Transfer assists in victory

Last year, as a freshman at the University of Cincinnati, Ashley Nevelle rarely received much playing time. This year, after a transfer to Oakland University, she’s playing a central role in a record-setting season for the Golden Grizzlies volleyball team.


Nevelle didn’t know at first where she was going to transfer to, but said she didn’t like the volleyball program at Cincinnati, specifically the coaches.


“I knew that I was going to leave Cincinnati pretty much a few months after I got there,” said Nevelle.


She left Cincinnati in December of 2008 at the semester break and took classes at Davenport University for a semester.


Head coach Rob Beam tried recruiting her out of high school, but she told him she “had [her] heart set on Cincinnati for some reason.”


“I’ve seen her play on a couple club teams,” Beam said. “I’ve always been impressed with her play.”


When he heard that Nevelle was looking to transfer, he contacted Cincinnati and got permission to contact her about it. She came and visited OU’s campus a few times, met the team and said she was impressed with how personal Beam was.


“I was looking for the friendlier, get-to-know-you coaches and Rob is definitely that,” said Nevelle.


With the 2009 season halfway over, Nevelle has 498 assists. She averages 9.22 assists per set, which gives her a good shot at breaking OU’s single-season record of 1,045, set by Becca Moller in 2005.


Beam said that much of her success has to do with the new offense OU is running.


“We ran a two-setter system [last year] and Ashley has allowed us to run a one-setter system,” Beam said.


With Nevelle as the primary setter, she’s naturally going to get more assists, but Beam stressed that her talent is still largely responsible.


“I think she’s been the best setter at all the events we’ve been at,” he said.


Nevelle has also been a strong defender with 125 digs, second best on the team.


“Ashley has a combination of skills and talents that is relatively unique and hard to find in setters,” said Beam. “She’s tall, she’s long-limbed, she’s a good athlete, a great jumper. She has a sort of intangible understanding of the game.”


Beam said good setters and hitters — such as senior Adrienne Leone, who has over 1,000 career kills — work off each other.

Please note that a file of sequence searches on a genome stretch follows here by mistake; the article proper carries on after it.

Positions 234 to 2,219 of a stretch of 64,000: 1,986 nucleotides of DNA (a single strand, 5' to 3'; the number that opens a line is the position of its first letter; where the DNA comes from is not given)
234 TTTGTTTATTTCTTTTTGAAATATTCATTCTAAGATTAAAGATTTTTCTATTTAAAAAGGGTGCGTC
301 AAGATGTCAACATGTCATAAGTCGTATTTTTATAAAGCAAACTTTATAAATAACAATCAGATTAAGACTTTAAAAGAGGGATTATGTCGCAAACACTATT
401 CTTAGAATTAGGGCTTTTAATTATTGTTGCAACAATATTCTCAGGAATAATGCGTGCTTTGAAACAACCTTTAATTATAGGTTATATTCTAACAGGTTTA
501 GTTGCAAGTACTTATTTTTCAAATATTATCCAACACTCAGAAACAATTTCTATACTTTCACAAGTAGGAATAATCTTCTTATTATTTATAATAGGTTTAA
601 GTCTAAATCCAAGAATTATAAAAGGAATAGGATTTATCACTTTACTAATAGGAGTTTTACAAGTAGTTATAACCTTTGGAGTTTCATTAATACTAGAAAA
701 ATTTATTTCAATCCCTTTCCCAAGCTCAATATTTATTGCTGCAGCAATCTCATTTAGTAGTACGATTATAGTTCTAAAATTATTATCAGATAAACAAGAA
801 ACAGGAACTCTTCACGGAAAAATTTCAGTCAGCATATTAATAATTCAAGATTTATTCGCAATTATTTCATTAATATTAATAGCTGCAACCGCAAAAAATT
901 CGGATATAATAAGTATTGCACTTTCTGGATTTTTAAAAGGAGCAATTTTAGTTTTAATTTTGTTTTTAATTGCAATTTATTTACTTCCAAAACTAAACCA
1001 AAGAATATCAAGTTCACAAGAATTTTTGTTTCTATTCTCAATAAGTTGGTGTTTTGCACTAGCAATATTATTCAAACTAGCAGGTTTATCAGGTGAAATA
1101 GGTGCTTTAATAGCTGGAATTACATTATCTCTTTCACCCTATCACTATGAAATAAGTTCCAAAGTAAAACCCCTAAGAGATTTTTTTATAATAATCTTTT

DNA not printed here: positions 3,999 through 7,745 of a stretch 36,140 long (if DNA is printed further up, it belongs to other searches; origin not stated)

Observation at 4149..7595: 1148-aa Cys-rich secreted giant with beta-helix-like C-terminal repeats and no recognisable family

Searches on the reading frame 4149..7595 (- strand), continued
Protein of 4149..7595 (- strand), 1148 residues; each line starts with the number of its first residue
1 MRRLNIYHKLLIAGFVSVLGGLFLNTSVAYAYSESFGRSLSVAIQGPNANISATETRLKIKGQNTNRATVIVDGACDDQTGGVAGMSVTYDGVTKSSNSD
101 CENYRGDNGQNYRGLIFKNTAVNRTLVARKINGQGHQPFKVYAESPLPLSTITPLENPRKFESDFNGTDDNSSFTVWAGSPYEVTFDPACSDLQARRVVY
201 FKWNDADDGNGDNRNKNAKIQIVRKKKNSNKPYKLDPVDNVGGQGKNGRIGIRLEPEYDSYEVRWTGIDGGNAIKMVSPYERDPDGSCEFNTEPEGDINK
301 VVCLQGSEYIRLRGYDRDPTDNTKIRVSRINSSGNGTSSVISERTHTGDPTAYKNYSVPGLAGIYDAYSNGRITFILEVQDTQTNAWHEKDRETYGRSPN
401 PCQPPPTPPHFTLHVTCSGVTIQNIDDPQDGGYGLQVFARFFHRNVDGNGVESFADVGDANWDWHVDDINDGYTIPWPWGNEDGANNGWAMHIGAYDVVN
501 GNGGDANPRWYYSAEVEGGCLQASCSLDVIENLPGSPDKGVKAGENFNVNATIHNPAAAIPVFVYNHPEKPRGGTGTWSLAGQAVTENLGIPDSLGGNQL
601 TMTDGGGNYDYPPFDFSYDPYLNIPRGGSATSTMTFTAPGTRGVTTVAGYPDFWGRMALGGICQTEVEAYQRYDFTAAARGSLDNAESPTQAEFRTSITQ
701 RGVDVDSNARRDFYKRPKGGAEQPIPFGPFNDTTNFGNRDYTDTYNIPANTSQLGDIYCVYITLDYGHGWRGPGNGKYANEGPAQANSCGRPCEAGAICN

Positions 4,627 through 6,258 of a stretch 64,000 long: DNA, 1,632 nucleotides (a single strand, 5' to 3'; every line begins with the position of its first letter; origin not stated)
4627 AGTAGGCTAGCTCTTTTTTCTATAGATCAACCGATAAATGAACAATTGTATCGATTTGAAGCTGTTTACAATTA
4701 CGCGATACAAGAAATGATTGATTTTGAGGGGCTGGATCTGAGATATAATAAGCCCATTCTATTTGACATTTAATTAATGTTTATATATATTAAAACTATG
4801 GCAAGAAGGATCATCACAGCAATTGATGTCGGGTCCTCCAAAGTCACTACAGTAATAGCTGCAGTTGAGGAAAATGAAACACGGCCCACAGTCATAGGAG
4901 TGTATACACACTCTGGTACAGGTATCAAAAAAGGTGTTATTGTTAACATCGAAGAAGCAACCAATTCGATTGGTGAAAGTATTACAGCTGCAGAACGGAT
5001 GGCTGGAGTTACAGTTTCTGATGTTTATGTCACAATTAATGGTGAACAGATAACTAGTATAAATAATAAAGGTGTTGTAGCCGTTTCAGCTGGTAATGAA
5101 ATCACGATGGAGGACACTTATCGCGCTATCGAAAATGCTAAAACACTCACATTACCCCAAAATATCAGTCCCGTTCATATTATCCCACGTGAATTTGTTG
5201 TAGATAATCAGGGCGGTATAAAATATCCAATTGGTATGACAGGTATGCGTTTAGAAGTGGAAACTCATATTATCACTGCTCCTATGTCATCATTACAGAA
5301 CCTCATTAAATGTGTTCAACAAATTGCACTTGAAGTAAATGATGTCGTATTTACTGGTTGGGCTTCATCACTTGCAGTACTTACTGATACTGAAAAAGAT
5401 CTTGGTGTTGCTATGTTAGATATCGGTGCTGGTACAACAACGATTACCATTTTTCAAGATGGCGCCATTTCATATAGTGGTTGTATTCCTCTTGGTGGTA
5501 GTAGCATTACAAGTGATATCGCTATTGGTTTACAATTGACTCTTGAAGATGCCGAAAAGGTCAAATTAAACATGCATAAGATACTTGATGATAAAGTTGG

“She continues to make our hitters better which leads to a more efficient offense which leads to winning matches,” Beam said.


And win they have done. The Grizzlies already have 11 wins this season, after having just eight in each of the past two seasons.


After being picked to finish eighth in this year’s Summit League preseason poll, the Golden Grizzlies are currently 11-2 with a 5-1 Summit League record, trailing only North Dakota State (10-2, 6-0 Summit League) in the conference standings.


Teammate Brittany Dunn said that Nevelle has been a huge addition to the team this year.


“She’s done a great job of coming in and just performing and doing her job,” Dunn said.


Dunn, a redshirt junior, is one of the veteran players Nevelle said she looks up to, calling her a “special leader.”


“She’s so loud and in control, I just love playing with her,” Nevelle said.


Nevelle went to Caledonia High School where she was a four-year all-conference honoree and a two-time all-region selection. As a senior, she was chosen to the all-state team and was part of the 2006 USA Junior Olympic Invitational Championship team.


While still a junior in high school, Nevelle committed to play at Cincinnati. She said she was looking for a big school and loved the campus, but she soon regretted this decision.


She enrolled at OU this fall with hopes of becoming a pharmacist and was happy to move back to her home state of Michigan.


“I love being closer to home,” Nevelle said. “My family comes to all my games.”


Nevelle started playing volleyball when she was in sixth grade and grew up with experienced volleyball players in the family. Her mother played at Western Michigan and her aunt played at the University of Minnesota.


“They all kind of started me off early,” said Nevelle.


Beam said he’s confident that once Nevelle learns more about the team and develops relationships with her teammates, she’ll eventually fit into a leadership role.


“I think she’s going to assume that leadership responsibility as one of the best players in our conference,” said Beam.


But for now, she’s just a sophomore on a team that appears to have its best ever shot at winning the conference title since joining Division I.


– Photo by Bob Knoska/The Oakland Post